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New to gardening, tomato help!

Posted by greyongray AZ (My Page) on
Sun, May 17, 09 at 18:12

Hi All,

I'm new to gardening and I was so excited with my mild success with my first plant (tomato) that I neglected to do the research about Arizona gardening. I assumed we were a good place for vegetables, maybe b/c of all the growing on the 303.

I didn't know about the no-grow season during the >90 weather! I really want my plants to survive until the fall season, is this realistic?

Currently plants are outdoors in a small raised bed garden, on a drip system/timer, and I could build a shade for them. Or maybe I could put them in containers and bring inside?

I've been bitten by the gardening bug and what a learning year this will be. But I'd also like to save my few plants from the heat if possible.

Lauren


Follow-Up Postings:

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RE: New to gardening, tomato help!

I forgot to mention - the plants themselves seem to be doing well, no new fruits (I assume due to the heat). But with the recent temp increase they look to have declined maybe 10%... a few dry leaf edges.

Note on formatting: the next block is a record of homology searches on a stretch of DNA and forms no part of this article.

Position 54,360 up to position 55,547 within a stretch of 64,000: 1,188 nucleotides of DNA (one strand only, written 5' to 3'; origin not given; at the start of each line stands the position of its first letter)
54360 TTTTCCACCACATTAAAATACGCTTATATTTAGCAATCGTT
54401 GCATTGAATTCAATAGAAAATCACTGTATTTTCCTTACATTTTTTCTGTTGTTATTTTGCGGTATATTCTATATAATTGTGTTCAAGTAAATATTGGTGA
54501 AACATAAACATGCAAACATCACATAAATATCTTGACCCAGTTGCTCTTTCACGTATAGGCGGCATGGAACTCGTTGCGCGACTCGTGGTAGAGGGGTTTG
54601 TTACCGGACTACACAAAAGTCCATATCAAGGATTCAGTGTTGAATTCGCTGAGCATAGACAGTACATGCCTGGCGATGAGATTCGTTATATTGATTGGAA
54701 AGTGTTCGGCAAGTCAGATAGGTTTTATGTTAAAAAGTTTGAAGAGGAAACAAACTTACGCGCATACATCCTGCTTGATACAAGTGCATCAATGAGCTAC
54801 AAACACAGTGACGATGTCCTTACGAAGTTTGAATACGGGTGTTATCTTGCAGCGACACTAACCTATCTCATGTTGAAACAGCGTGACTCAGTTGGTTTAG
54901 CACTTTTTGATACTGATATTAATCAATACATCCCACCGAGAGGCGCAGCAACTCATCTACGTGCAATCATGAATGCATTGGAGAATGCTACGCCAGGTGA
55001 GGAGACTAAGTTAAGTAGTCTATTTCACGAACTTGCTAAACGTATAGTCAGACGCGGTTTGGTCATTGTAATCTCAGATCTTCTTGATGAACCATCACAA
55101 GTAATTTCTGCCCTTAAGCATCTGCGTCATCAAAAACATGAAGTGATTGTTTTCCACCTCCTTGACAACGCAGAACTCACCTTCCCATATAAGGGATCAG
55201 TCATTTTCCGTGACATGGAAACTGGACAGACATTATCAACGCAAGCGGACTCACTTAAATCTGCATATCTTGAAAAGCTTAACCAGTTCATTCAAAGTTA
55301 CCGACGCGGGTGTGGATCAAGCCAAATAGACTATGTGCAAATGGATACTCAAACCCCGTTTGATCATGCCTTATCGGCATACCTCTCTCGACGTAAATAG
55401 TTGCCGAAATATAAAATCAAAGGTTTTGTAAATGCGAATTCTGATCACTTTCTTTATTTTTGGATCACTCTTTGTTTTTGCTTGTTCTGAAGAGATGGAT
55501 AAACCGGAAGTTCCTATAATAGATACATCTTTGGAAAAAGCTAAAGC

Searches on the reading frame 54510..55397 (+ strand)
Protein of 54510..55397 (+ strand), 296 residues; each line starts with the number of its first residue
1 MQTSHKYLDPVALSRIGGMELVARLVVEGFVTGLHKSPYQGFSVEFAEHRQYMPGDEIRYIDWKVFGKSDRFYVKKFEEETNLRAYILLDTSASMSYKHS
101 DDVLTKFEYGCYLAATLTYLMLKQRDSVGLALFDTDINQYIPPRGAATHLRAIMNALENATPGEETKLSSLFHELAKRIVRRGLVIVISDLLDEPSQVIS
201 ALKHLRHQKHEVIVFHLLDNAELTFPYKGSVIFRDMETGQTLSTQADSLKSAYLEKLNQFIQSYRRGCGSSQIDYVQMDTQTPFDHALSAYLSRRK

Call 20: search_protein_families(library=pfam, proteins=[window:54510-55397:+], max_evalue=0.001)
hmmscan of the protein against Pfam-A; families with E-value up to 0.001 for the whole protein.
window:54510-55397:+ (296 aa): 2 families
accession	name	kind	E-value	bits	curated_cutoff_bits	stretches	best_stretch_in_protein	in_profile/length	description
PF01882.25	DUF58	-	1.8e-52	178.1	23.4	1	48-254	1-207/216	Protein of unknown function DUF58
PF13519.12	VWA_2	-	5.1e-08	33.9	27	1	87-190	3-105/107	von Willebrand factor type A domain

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RE: New to gardening, tomato help!

Here in Las Cruces I have built a shade cover for my veg garden. I works great at protecting the plants from the direct sun and provides a reduction of about 5-10 degrees which helps the plants set fruit. I use 70% shade cloth on top and about 3 ft. down of the south side. You can purchase the cloth at HD or Lowe's.


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RE: New to gardening, tomato help!

Lauren,

You're definitely going to need to shade the plants if you want to keep them going. I'll use my shade cloth, or patio umbrellas, over the plants while the fruit is ripening, but after that, my plants get pulled. I'm a cruel gardener.

BTW, fruit set usually wont happen above 90-95 degrees. You'll still get some in the early morning when the temps are low but not so much later in the day. My Early girls have pretty much stopped setting fruit but my Sweet 100 is still setting some.

Good luck


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RE: New to gardening, tomato help!

Self pollinating veg, which is all modern hybrids, will not set fruit when temps get above 90, as mentioned above, because the pollen gets sticky. You can pollinate the flowers by hand. Early in the morning tap the flower so the pollen will fall on the style of the pistol and fertilize the eggs.


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